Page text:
Social media continues to strengthen the consumer’s ability to get satisfaction from large organizations where front line employees have been unable to resolve issues. This story is about Delta Airlines and baggage allowances for US Army soldiers returning from overseas duty in Afghanistan. An issue arose and a dissatisfied soldier posted a video on Youtube that went viral and embarrassed Delta Airlines.
When checking in to the last leg of a return flight from Afghanistan, an army unit was hit with excess baggage fees of $2800.00 for the 4th bags carried by the soldiers. The soldiers thought they were entitled to 4 free bags. Apparently the 4 free bags was a provision for first class / business class travel and economy travelers were entitled to only 3 free bags.
Baggage fees are a big revenue producer for airlines. Delta charged their customers $952 Million in excess baggage fees last year.
It took less than a day for Delta Airlines to issue an apology and change their policy of 4 free bags in economy class for soldiers but 200,000 people have seen this video called Delta Airlines Charges Soldiers for “Extra Baggage’. It was removed from the Youtube site, but the web never forgets and a mirror site picked it up and 20,000 more people have seen it on the mirror site. Other airlines also changed their baggage policies at the same time.
Outrage followed with news wires picking up the story. A quick search on Google found 1284 articles on this topic.
1. Anyone with a cell phone or camera can make and upload Youtube video. It doesn’t take sophisticated equipment. Uploading to Youtube is simple.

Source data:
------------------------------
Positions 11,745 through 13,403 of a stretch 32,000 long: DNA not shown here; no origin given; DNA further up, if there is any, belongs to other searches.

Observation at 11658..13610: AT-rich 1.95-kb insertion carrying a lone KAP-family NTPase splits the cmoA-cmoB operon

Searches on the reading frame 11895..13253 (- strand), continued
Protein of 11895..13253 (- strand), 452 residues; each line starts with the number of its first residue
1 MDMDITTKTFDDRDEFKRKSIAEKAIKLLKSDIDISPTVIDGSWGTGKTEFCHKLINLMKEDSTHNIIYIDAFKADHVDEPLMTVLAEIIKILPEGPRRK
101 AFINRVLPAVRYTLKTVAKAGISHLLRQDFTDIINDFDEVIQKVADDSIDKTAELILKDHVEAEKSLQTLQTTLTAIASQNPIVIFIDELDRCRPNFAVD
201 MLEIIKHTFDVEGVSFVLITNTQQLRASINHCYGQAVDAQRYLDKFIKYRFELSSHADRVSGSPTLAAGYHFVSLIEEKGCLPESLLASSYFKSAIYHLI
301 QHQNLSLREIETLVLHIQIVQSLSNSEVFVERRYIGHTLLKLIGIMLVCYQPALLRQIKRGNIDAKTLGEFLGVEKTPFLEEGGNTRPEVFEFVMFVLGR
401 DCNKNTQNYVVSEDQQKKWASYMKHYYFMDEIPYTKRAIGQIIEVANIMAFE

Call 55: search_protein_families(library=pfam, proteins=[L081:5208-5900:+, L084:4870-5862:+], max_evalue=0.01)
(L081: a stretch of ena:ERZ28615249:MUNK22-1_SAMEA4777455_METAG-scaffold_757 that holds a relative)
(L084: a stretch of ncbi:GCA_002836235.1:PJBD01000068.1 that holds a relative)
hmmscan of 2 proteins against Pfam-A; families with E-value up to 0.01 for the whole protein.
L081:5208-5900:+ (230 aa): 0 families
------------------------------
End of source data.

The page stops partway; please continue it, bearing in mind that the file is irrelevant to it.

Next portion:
2. Youtube is viral. If the consumer knows how to upload and describe the video, it can spread at ‘web speed’.
3. Public perception lingers even after the correction is made. According to the ABC News video and the comments following it, many consumers are now boycotting Delta Airlines.
4. There was obviously a misunderstanding between what the soldiers were told and what the front line Delta Airline employees were told.
5. The original policy of 3 bags in economy, 4 bags for first class passengers was ill conceived.
a. Enlisted personnel make up 80 percent of deployed troops. None would qualify for first class travel on commercial flights.
b. Enlisted personnel are not authorized Government issued credit cards unless they are directly supporting officers and that account is tied directly to their responsibilities which would not have included personal expenses like baggage charges on a commercial flight.
c. Enlisted personnel are not likely to carry cash with them when returning from active duty.
6. When issues arise, action needs to come swiftly and from top management. In the case of Delta, it was a public relations person who posted information on the Delta blog. If you look at Delta’s first response (which seems to be the party line answer), which was later ‘updated’, it appears as if Delta didn’t understand the severity of the issue at first. Read the comments. They are very telling! And there are a few comments about the low level media person who issued the response instead of the CEO of Delta.
7. I know nothing about the workings of the US Army but does anyone else find it strange that soldiers needs to transport their armaments in their personal luggage? Wouldn’t the guns belong to the US Army? Wouldn’t the Army be responsible for transporting their equipment from overseas back to America? There may be a really good reason for the soldier to transport their equipment but the video didn’t explain that.
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